The Ultimate "Wing Man:" KFC Puts Football Legend Shannon Sharpe On One Fan's Couch For Sunday's Title Game
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The Ultimate "Wing Man:" KFC Puts Football Legend Shannon Sharpe On One Fan's Couch For Sunday's Title Game

One Lucky Fan to Score Party with KFC Hot Wings®, a $10,000 Living Room Makeover & Visit from Shannon Sharpe

January 27, 2012 // // LOUISVILLE, KY - - Think of it as color commentary from your couch. This season, KFC is celebrating its Hot Wings by giving one Kentucky Fried Chicken fan the chance to host the ultimate viewing party for the 2012 national football championship game with Hall-of-Famer and current football analyst Shannon Sharpe as a wing man.

"I'm not known for having mild opinions, so I welcome any opportunity to talk about what's happening on the gridiron," said Sharpe. "I can't wait to get out from behind the desk and offer my 'spicy' commentary from a true fan's couch over KFC's Hot Wings."

The restaurant chain is asking football fans to share why they deserve to have KFC and Sharpe as their wing men for this year's big game party. Fans that follow @kfc_colonel on Twitter and use the hashtag #KFCWingman when stating why they want KFC as their wing man will score a chance to have a party catered with KFC's crunchy, spicy Hot Wings and attended by Sharpe. The lucky fan who makes it through the entire selection process (see official rules) will also receive $10,000 for a living-room makeover. Fans have until January 31 to tweet their case.

"At KFC, we're always committed to bringing something new to the party," said John Cywinski, president of KFC. "Our Hot Wings are the ideal food for any gathering. The chance to be selected for a party with football star Shannon Sharpe, our Hot Wings and a cool $10,000 media room makeover is a dream for any football fan."

Championship Sunday is Wing Day!

The National Chicken Council (NCC) estimates that Americans will eat more than 1.25 billion chicken wings (more than 100 million pounds) during pro football's championship weekend this year. With 308 million people in the United States1, that's a little more than four wings for every man, woman and child over the big game weekend. In fact, if all these wings were laid end-to-end, they would circle the circumference of the Earth more than twice - a distance that would reach approximately a quarter of the way to the moon. According to the NCC, the football championship is the second biggest eating day of the year after Thanksgiving.

Hot Wings that Start Crunchy and Finish Spicy

KFC's sauceless Hot Wings are one of a kind, starting crunchy and finishing spicy for a truly unique wing experience. For a limited time, everyone can enjoy Hot Wings for $0.50 each plus tax. (Pricing and participation may vary by location.)

About KFC

KFC Corporation, based in Louisville, Ky., is the world's most popular chicken restaurant chain specializing in Original Recipe®, Extra Crispy™, Kentucky Grilled Chicken® and Crispy Strips with home-style sides, Hot Wings, and freshly made chicken sandwiches including the Double Down® and the Doublicious®. There are more than 15,000 KFC outlets in 109 countries and territories around the world serving some 12 million customers each day. KFC Corporation is a subsidiary of Yum! Brands, Inc., Louisville, Ky. (NYSE: YUM.) For more information, visit Follow KFC on Facebook ( and Twitter (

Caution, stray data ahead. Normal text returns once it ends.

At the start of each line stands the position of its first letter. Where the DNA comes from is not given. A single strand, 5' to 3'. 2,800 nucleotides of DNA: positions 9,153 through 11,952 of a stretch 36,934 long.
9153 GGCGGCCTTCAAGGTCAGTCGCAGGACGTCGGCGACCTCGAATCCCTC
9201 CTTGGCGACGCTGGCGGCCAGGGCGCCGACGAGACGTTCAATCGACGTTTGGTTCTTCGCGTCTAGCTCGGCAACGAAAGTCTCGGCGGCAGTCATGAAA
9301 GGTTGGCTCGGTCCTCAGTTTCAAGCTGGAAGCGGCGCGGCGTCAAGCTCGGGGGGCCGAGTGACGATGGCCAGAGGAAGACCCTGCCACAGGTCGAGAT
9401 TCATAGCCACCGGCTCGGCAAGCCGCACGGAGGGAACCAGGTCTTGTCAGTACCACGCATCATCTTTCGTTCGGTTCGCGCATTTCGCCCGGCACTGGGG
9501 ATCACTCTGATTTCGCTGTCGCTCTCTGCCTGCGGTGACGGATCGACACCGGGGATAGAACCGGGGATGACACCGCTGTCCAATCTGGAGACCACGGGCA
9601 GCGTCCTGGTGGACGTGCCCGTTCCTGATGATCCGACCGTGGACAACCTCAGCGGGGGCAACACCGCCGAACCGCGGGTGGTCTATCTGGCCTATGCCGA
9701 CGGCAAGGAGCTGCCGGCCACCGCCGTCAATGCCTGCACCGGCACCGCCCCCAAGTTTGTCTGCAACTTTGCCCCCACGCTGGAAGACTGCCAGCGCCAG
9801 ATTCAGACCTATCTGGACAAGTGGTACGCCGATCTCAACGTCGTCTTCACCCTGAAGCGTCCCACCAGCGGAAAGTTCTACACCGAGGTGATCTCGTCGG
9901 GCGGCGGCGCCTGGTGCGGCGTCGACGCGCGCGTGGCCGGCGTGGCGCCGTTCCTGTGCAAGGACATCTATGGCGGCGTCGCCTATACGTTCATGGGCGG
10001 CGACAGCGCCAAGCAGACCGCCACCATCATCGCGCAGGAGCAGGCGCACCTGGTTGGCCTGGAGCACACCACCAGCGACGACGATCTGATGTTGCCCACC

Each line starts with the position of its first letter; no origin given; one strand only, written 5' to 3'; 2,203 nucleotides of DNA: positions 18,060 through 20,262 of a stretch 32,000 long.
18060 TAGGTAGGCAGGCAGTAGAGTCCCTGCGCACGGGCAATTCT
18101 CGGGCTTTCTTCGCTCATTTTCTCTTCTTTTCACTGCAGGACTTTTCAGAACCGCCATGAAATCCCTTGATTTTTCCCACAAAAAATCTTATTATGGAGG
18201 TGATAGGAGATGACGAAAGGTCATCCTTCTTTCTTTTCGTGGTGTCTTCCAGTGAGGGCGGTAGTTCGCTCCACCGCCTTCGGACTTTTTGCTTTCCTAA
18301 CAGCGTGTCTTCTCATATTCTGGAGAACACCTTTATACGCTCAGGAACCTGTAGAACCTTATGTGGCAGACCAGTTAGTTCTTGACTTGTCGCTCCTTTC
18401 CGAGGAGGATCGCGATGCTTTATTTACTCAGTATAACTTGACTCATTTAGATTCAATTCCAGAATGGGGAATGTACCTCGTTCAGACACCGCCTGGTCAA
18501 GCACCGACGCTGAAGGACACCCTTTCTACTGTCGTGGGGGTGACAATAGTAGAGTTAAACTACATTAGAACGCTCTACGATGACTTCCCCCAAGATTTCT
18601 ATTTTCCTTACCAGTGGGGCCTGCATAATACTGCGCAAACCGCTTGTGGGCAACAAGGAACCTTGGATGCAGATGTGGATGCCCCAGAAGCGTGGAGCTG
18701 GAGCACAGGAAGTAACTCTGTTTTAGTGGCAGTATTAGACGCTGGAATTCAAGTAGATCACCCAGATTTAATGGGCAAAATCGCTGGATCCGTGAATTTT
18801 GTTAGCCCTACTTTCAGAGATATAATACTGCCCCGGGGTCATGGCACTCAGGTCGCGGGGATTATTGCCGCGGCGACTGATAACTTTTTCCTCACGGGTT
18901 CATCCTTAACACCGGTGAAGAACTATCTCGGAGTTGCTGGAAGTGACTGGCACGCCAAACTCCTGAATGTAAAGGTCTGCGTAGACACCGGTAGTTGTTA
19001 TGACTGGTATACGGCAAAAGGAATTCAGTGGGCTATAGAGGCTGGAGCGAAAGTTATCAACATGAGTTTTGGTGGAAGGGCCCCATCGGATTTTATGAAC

About Colonel Sanders

The Kentucky Fried Chicken concept was pioneered by Colonel Harland Sanders (1890-1980), whose cooking career began at age six. Sanders held jobs ranging from streetcar conductor to insurance salesman, but his cooking skills were a constant throughout his life. In 1930, Sanders operated a service station in Corbin, Ky., and filled the stomachs of hungry travelers who stopped in to fill up their gas tanks. Sanders soon moved his restaurant across the street when he could no longer keep up with the demand from travelers who he had been feeding at his kitchen table. In 1935, the Kentucky Governor made Sanders an honorary Kentucky Colonel for his contributions to the state's cuisine. Over the next decade, the Colonel perfected his secret blend of 11 herbs and spices and the basic cooking technique still used at KFC today. When Sanders was 65, a new interstate highway forced the closure of his restaurant and he was left with only his recipe for fried chicken and a $105 Social Security check. The Colonel hit the road and struck handshake deals with restaurant owners who agreed to sell his fried chicken. What began as a dream fueled by the Original Recipe, a no-quit attitude and a Social Security check grew into the world's largest chicken restaurant chain. Until he passed away in 1980 at the age of 90, the Colonel still traveled 250,000 miles a year visiting KFC restaurants around the world.

1 U.S. Census Bureau: State and County QuickFacts. Data derived from Population Estimates, American Community Survey, Census of Population and Housing, Small Area Income and Poverty Estimates, State and County Housing Unit Estimates, County Business Patterns, Nonemployer Statistics, Economic Census, Survey of Business Owners, Building Permits, Consolidated Federal Funds Report Last Revised: Friday, 23-Dec-2011 11:23:59 EST <>



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